An Indian athlete with six toes on each foot who won gold at the Asian Games is to receive special custom-made shoes after a company boss was touched to hear of the pain she suffered while running in the heptathlon.
The 21-year-old Swapna Barman spoke after winning the regional Olympics title on Thursday of how her rare deformity caused agony with each step in her final event, the 800m.
A government-run enterprise in the southern city of Chennai has come forward to help Barman get customised shoes.
"After she won the gold I saw on TV that she had a deformity in her feet," said Sudhanshu Mani, general manager of Integral Coach Factory, a railway coach manufacturer that also funds training for athletes.
Mani told AFP that Barman needs four different pairs of shoes for the heptathlon's seven events.
"We are in touch with Nike. We are waiting for her to come back so that we can get her size and get the customised shoes made for her," he said, explaining that his company would bear the cost.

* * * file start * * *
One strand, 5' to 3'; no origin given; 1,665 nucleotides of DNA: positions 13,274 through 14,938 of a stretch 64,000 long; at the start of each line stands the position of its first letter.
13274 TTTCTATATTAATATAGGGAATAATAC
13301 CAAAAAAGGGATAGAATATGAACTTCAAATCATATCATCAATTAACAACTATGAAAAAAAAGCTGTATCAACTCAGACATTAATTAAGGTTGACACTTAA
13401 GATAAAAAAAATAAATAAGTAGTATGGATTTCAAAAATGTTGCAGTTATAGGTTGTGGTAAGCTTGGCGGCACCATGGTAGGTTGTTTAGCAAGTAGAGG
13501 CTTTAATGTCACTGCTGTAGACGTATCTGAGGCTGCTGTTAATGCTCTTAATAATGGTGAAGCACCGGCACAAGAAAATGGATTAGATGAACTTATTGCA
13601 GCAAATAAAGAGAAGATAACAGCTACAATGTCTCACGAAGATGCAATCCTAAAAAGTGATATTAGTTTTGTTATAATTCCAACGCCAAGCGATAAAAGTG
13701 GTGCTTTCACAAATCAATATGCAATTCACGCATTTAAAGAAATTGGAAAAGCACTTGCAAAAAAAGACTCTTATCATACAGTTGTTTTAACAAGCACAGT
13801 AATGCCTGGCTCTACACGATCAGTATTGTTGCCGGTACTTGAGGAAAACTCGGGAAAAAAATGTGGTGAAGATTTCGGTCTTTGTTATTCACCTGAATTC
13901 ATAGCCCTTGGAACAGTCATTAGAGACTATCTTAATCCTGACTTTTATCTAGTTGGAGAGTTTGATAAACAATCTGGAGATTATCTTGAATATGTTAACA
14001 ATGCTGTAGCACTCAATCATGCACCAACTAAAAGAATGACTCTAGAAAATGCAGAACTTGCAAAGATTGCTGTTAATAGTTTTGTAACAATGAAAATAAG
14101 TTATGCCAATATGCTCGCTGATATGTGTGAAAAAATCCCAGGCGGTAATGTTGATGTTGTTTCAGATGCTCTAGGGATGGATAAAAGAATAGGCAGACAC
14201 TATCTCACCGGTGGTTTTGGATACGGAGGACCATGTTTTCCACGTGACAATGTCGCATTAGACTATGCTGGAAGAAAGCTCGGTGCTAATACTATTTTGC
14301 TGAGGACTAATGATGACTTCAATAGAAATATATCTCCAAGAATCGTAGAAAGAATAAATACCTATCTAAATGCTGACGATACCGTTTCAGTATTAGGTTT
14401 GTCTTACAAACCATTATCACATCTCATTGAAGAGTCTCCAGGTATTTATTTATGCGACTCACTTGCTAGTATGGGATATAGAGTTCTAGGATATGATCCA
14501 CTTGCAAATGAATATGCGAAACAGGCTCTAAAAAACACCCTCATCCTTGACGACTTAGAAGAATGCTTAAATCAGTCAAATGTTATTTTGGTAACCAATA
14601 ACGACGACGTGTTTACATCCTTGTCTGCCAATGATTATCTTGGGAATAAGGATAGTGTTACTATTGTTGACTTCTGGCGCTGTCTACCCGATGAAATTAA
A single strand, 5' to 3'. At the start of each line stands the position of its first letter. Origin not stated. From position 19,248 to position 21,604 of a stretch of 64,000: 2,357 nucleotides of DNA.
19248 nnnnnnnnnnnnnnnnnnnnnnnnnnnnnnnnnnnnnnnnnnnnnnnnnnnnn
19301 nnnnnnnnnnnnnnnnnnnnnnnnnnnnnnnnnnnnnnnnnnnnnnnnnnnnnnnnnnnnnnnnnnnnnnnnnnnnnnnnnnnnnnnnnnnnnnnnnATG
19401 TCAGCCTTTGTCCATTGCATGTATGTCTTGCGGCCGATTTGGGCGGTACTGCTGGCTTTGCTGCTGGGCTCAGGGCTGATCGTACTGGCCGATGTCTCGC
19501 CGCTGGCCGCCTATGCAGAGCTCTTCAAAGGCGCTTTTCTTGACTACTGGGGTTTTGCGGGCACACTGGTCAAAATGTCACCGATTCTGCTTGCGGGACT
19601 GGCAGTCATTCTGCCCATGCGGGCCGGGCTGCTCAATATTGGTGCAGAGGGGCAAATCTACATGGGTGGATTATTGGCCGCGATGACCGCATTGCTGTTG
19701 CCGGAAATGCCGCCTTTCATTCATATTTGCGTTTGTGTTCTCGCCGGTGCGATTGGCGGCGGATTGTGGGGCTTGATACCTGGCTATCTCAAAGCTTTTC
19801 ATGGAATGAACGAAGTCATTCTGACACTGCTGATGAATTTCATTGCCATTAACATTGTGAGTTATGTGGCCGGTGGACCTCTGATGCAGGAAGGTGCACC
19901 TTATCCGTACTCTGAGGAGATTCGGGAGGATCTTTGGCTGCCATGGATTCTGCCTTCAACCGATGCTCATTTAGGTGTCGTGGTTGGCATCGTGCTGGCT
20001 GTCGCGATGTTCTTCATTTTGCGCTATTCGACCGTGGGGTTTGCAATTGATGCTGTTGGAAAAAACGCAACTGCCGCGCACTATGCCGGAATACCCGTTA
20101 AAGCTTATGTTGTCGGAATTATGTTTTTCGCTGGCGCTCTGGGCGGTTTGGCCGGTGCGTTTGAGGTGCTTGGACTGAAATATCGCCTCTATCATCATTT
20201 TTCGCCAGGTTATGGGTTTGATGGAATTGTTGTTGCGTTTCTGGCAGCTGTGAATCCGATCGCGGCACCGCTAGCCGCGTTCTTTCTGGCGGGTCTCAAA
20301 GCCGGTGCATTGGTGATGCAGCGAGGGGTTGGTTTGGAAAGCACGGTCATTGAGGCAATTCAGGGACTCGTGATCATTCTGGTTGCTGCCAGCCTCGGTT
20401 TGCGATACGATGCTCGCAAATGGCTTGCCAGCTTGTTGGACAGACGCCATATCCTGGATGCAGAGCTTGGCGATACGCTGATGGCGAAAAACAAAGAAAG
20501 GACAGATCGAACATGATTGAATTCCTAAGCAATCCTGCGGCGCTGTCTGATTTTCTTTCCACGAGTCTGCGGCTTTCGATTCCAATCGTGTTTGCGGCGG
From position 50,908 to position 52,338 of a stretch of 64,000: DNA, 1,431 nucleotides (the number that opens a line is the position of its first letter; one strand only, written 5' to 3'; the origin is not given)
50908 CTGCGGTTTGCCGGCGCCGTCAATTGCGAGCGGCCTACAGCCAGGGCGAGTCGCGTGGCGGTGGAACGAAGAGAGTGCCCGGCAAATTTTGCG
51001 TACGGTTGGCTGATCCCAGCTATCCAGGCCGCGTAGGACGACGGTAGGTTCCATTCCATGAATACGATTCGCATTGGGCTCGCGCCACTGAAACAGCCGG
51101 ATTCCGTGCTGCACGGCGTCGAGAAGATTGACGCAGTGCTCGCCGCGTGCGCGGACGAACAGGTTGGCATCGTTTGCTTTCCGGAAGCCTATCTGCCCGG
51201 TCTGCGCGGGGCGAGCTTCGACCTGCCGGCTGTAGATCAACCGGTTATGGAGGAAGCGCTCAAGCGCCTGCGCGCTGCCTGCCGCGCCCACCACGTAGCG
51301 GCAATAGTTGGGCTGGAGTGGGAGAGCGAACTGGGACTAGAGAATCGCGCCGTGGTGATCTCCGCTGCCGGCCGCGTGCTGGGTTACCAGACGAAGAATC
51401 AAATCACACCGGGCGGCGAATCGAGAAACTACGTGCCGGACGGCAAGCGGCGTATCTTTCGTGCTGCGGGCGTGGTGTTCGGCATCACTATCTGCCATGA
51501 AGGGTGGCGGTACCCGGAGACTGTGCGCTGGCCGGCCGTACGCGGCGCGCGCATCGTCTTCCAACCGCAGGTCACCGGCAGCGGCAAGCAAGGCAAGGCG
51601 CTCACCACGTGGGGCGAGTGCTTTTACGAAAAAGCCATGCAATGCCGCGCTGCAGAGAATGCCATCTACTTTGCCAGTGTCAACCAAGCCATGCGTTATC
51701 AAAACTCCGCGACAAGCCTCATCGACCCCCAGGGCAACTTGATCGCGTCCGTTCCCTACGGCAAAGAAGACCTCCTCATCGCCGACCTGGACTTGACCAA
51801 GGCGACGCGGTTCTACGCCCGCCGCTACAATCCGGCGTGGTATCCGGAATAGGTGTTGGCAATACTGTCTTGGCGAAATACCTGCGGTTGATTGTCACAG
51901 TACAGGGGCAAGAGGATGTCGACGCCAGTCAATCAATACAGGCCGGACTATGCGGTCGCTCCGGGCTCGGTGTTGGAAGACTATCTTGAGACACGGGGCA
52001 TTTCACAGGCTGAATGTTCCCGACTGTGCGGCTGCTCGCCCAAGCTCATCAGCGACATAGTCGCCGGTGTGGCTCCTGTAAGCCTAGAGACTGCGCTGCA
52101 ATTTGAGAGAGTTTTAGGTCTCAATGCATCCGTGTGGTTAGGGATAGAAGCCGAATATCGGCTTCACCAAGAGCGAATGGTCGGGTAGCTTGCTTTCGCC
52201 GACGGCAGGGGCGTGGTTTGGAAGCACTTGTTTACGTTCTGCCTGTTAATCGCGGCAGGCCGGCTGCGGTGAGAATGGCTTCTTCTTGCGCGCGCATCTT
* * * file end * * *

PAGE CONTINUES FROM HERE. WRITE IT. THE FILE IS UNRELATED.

Barman comes from an impoverished family in the West Bengal city of Jalpaiguri and her plight has touched the nation.
Her rickshaw-puller father has been bedridden for several years since suffering a stroke. Her mother Basana Devi left her job as a tea garden worker to look after her husband.
They have relied on the earnings of their son, a stone mason.
A video of the family watching Barman's gold-winning feat on TV has become a social media sensation in India.
The weeping mother can be seen rushing to a temple outside to thank a deity for Barman's fairytale finish.
Basana Devi told local media that surgery to fix her daughter's feet had been impossible because of the cost.
"How could I get that done? I myself was born with six toes on one foot. It is because of me that Swapna is this way.
"I managed. We thought she would too."
The West Bengal government has promised a reward of one million rupees ($14,110) and a government job for Barman.
Barman shot to prominence last year by winning the Asian Championships in India before suffering a string of injuries that kept her out for nearly a year.
But she came back in time to finish second in India's Asian Games qualifiers.
In Jakarta she won her specialist high jump, the shot put and javelin, to record a personal best score of 6,026. Besides her shoe woes, Barman also had to contend with a toothache and ran with a taped jaw.